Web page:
We can characterize lathe workholding solutions according to their Precision, Repeatability, and Convenience. This Guide will help you choose the best workholding solution for your lathe or turning application.
table provides a quick comparison of the strengths and weaknesses of the different means of holding
the workpiece on a lathe:
Fast, high precision, high repeatability, grips well,
unlikely to mar workpiece, grip spread over a wide area. Expensive
chucks and collets. Handles limited lengths. Workpiece must be round
and must fit nearly exactly to the collet size.
3-Jaw Chuck With Soft Jaws
For larger workpieces, 3 jaw chucks with softjaws are the norm in the CNC world.
3-Jaw Self-Centering Chuck with Hard Jaws
Common, cheap, simple. Low precision, low repeatability
if you remove the workpiece and have to put it back.
Can be time consuming to individually adjust the jaws,
but will result in high precision. Can hold pieces offset for turning
cams or eccentrics. Can hold irregular shapes and square or rectangular
6-Jaw Self-Centering Chuck
Best for thin wall work or to grip finished edges of
workpiece. Obviously good for hex stock.
Varies w/ Setup
Great for irregular shapes. Involves clamps like a milling
setup. May need counterweights to keep things balanced.
Turning Between Centers
Great precision, allows part to be put back between
centers with very high repeatability.
Constant Face Turning
The modern alternative to turning between centers. Instead
of using lathe dogs, which are kind of a nuisance to set up, the constant
face system uses hydraulic or other force to grip and drive the spindle
end. You can now buy these systems relatively cheaply on eBay (see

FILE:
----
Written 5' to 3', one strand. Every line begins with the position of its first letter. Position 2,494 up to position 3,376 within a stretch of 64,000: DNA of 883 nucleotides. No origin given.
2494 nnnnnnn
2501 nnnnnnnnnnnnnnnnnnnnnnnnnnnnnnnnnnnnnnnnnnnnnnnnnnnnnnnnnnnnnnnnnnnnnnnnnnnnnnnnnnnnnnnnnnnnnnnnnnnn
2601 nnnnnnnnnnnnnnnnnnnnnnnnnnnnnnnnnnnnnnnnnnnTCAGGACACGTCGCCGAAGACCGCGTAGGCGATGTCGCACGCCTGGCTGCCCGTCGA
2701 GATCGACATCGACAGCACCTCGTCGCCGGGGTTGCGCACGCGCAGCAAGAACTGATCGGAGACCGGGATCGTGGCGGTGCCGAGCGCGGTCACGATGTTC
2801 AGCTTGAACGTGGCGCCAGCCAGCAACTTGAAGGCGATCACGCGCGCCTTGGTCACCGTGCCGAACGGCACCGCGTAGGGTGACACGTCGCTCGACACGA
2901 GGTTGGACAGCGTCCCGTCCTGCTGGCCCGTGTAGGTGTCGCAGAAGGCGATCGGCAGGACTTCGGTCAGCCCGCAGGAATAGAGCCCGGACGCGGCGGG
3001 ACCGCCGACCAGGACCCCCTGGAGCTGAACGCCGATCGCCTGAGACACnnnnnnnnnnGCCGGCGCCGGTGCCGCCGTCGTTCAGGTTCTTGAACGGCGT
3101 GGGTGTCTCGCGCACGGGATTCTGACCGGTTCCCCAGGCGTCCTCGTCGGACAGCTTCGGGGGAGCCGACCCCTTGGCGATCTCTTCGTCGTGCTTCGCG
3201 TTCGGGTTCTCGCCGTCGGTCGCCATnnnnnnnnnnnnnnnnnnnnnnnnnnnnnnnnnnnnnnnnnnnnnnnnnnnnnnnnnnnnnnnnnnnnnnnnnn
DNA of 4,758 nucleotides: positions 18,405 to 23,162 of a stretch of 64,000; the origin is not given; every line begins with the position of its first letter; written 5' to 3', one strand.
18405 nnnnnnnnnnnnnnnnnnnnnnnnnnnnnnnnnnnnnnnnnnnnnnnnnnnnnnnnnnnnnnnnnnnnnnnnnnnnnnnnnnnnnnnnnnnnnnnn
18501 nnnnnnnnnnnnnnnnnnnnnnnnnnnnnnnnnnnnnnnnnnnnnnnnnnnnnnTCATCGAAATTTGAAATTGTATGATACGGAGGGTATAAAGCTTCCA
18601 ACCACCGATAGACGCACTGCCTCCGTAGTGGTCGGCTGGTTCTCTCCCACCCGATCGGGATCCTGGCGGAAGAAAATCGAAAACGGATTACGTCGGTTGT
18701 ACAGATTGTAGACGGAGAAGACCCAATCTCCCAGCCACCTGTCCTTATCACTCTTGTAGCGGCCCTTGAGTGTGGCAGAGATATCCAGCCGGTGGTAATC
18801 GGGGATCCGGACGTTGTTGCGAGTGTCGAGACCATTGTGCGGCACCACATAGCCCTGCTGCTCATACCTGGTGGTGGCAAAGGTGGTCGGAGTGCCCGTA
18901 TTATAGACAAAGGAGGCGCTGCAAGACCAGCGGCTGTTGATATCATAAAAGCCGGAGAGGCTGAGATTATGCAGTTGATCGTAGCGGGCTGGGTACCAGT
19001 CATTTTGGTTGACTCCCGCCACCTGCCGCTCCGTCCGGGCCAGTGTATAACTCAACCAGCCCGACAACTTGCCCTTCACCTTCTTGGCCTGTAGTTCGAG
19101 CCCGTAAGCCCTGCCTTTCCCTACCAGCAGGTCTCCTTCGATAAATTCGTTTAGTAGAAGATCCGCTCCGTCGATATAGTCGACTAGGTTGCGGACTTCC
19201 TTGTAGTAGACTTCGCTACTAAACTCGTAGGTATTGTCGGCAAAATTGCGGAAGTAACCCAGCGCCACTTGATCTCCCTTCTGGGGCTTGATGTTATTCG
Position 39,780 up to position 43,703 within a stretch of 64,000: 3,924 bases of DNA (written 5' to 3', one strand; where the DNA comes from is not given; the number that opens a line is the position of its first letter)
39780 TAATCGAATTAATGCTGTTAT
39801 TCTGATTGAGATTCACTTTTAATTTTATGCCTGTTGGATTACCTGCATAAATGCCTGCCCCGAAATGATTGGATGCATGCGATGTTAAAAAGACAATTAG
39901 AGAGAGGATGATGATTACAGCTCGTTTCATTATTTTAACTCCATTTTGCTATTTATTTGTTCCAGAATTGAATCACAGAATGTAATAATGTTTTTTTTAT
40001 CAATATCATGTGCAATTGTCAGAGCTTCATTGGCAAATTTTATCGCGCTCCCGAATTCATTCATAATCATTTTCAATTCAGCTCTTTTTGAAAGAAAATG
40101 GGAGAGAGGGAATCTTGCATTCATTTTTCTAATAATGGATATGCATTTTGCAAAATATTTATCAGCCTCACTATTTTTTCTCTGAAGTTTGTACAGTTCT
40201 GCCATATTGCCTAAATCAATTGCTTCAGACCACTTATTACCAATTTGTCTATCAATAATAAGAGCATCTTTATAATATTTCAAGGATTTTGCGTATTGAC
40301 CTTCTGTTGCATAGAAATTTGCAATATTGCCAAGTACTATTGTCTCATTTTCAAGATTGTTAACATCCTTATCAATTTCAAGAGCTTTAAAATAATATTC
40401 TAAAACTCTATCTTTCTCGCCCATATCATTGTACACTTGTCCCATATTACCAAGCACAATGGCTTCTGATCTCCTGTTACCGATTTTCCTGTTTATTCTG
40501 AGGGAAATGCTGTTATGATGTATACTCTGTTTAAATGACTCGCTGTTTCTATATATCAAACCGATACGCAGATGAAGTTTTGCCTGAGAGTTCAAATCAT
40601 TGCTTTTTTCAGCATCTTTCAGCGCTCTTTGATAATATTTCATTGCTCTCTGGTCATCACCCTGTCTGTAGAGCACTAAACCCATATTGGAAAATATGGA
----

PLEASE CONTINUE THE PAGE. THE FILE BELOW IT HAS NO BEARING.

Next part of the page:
seller 800Watt who sold me mine).
These work from the inside out rather than the outside
in but are otherwise much like collets. They're ideal for thin walled parts that need the support, or also for holding parts where you need access to the whole outside surface and have no place to clamp other than an ID bore.
describes the particular technique or tooling to be used.
describes how precisely the workpiece will be held, or how close to concentrically
it will run with the spindle before taking any cuts.
describes how easy it is to take the workpiece out and then get it back
in precisely again.
Convenience describes whether the solution is a time-saver versus other solutions with similar advantages.
provides narrative summary of the method's strengths, weaknesses, and
Below we will
consider each method in more detail. You should be able to choose an appropriate
method pretty well from this table based on your needs. For example, if
you can carry out all the operations on the part with removing it from
the lathe, repeatability should not be an important factor.
Collets: High Precision, High Repeatability, High Convenience
Checking runout on a 5C Collet Chuck. That's an Interapid 10ths indicator, so we're seeing not quite 0.0004"...
Hardinge built a mighty lathe empire on machines that used collets very well, and we've got straight A's on our precision, repeatablity, and convenience report
card, so how can we lose? There are basically three disadvantages to collets.
First, is capacity. You can only use a 5C collet up to perhaps a 1"
diameter workpiece capacity and the collet will only take a similar length
inside the collet. By definition this limits us to small parts. Of course there are larger collet systems, such as 16C. But by comparison to the size lathe you generally see a 16C collet on, this still begs the question of how to hold even larger workpieces. It's generally accepted that collets are best for parts 3" or less in diameter.
There are various ways to escape this limitation:
- Expanding collets act like mandrels. They expand inside a hole on the workpiece rather than gripping the OD of a workpiece.